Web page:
Powers said football is a foundation for any university athletics program.
“Football at any Division I institution, especially if they’re successful, pays for all the programs,” Powers said. “That’s not unusual. A football game at the football stadium is what makes sports possible.”
To Mark Robison, head coach for the men’s track team, ignoring or forgetting football or men’s basketball is absurd.
“There’s not a chance in this world that anybody else is going to make any money, because we don’t have a crowd,” Robison said. “That’s why everybody cheers for football and basketball, because if those two programs don’t do well, then your athletic department’s in real dire straits.”
Although he said he is grateful for the support from football, women’s basketball coach Jeff Judkins still has a goal to eventually become self-sufficient.
“One of my goals when I got here was to hopefully have, through volunteer money and so forth, to try and run my own program without any help,” Judkins said. “But we’ve been very appreciative. I have a pretty good relationship with Dave [Rose, men’s basketball head coach] and Bronco [Mendenhall, football head coach], so I tell them many times, ‘Thank you for being good. Thank you for all that.’”
Brian Logan, who just finished his senior season as a defensive back for BYU, said the demand for Cougar football does provide some perks. And if he were part of the decision making among athletics administrators, he would keep that up.
“If I’m putting myself in their shoes, I’m going to do anything for the football team,” Logan said. “It’s common sense.”
To anyone who says it’s unfair, Logan will tell them it’s justified.
“We get special treatment. But we bring in the most money,” Logan said. “I tell them it’s a reward more than a benefit. Then they pretty much just leave it alone after that. It just makes more sense.”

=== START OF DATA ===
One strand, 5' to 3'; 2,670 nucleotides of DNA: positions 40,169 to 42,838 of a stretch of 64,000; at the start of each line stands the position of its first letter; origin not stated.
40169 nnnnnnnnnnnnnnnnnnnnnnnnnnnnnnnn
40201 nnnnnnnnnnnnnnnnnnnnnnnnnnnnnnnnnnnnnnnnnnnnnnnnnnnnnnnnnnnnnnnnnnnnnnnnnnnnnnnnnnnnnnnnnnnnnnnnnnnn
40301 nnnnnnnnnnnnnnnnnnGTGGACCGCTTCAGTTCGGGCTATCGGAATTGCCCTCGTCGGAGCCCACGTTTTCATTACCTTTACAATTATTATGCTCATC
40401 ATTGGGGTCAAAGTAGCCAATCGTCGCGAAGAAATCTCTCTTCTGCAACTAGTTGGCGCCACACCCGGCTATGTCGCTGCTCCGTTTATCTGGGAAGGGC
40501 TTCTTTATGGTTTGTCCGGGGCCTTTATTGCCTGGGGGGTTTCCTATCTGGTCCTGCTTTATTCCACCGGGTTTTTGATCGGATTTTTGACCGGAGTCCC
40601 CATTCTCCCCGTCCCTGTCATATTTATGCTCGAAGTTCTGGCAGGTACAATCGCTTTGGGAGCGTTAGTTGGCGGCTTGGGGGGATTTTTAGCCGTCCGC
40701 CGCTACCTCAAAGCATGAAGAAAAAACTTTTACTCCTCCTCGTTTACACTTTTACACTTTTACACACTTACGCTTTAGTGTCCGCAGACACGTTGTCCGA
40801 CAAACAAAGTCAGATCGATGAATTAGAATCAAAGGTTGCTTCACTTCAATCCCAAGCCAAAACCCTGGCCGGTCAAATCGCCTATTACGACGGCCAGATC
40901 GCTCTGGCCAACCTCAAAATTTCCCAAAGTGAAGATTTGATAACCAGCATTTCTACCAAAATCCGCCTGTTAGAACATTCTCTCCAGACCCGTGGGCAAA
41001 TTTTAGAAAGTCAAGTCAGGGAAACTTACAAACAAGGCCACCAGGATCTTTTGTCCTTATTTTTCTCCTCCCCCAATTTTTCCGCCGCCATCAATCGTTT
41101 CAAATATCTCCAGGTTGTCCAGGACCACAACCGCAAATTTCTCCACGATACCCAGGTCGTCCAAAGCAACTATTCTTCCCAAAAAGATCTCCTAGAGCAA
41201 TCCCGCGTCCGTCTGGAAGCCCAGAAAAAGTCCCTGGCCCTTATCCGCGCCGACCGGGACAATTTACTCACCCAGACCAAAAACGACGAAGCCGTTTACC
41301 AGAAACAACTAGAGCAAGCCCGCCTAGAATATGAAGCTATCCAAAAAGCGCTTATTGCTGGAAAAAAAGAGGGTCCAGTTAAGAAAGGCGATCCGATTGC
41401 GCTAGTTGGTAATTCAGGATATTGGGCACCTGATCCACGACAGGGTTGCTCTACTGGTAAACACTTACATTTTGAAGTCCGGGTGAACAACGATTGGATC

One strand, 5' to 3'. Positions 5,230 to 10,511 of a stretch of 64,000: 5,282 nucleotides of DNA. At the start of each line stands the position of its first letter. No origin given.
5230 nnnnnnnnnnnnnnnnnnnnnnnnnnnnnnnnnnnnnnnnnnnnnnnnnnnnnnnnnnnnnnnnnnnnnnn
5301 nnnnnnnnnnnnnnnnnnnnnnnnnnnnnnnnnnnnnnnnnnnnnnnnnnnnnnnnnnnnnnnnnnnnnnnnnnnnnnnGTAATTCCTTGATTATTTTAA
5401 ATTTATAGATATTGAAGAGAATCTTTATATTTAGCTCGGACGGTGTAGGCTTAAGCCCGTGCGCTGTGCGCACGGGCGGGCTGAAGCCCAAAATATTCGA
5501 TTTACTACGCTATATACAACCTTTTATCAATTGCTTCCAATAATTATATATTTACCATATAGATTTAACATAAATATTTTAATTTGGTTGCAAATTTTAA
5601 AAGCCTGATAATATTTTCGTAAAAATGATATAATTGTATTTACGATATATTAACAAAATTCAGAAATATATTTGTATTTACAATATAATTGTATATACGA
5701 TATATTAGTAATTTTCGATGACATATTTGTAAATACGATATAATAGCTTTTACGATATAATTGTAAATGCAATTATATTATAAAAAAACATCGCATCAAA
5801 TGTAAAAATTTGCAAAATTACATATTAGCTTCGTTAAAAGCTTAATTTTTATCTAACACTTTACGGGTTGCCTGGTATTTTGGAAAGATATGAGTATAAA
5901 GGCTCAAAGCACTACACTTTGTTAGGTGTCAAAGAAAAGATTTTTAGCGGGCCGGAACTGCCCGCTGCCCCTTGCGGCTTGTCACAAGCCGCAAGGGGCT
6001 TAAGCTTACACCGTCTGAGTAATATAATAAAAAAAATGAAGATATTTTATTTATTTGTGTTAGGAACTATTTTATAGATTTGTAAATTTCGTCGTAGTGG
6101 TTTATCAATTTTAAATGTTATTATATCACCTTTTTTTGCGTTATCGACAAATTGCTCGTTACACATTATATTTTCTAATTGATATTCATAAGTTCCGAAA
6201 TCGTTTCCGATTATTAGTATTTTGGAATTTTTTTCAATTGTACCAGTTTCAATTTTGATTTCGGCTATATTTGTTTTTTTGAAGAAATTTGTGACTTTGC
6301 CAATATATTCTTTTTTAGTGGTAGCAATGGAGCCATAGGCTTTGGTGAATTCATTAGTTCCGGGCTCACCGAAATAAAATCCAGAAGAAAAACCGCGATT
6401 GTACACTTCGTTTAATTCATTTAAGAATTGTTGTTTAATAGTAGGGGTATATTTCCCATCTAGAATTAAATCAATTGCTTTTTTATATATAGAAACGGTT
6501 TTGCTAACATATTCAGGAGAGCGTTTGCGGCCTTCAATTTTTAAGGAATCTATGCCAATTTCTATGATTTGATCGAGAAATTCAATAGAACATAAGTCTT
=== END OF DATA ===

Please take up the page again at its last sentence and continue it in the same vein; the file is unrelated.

But the rewards the football team enjoys doesn’t bother Krysten Koval, a senior gymnast for BYU. She said she is grateful for football and its success.
“I’m OK with it,” Koval said. “In fact, we appreciate football, because they pull in so much money, we get additional money. Because whatever money they don’t use trickles down to other sports. We like that they get so much attention, because that means that we’ll get more money in the long run.”
Moody said those who understand sports would not be surprised by football’s heavy financial influence.
“All the student-athletes are taken care of equally, as far as support goes from our side,” Moody said. “And they live in the real world, so they know obviously that football’s on TV a lot more than some other even in another sport. That’s a perception that they all understand and appreciate that’s the life that we’re in.”
Because of the emphasis on football, maybe the best way for Cougar fans to support their favorite high-flying gymnast or game-saving goalie is to fill up LaVell Edwards Stadium every fall.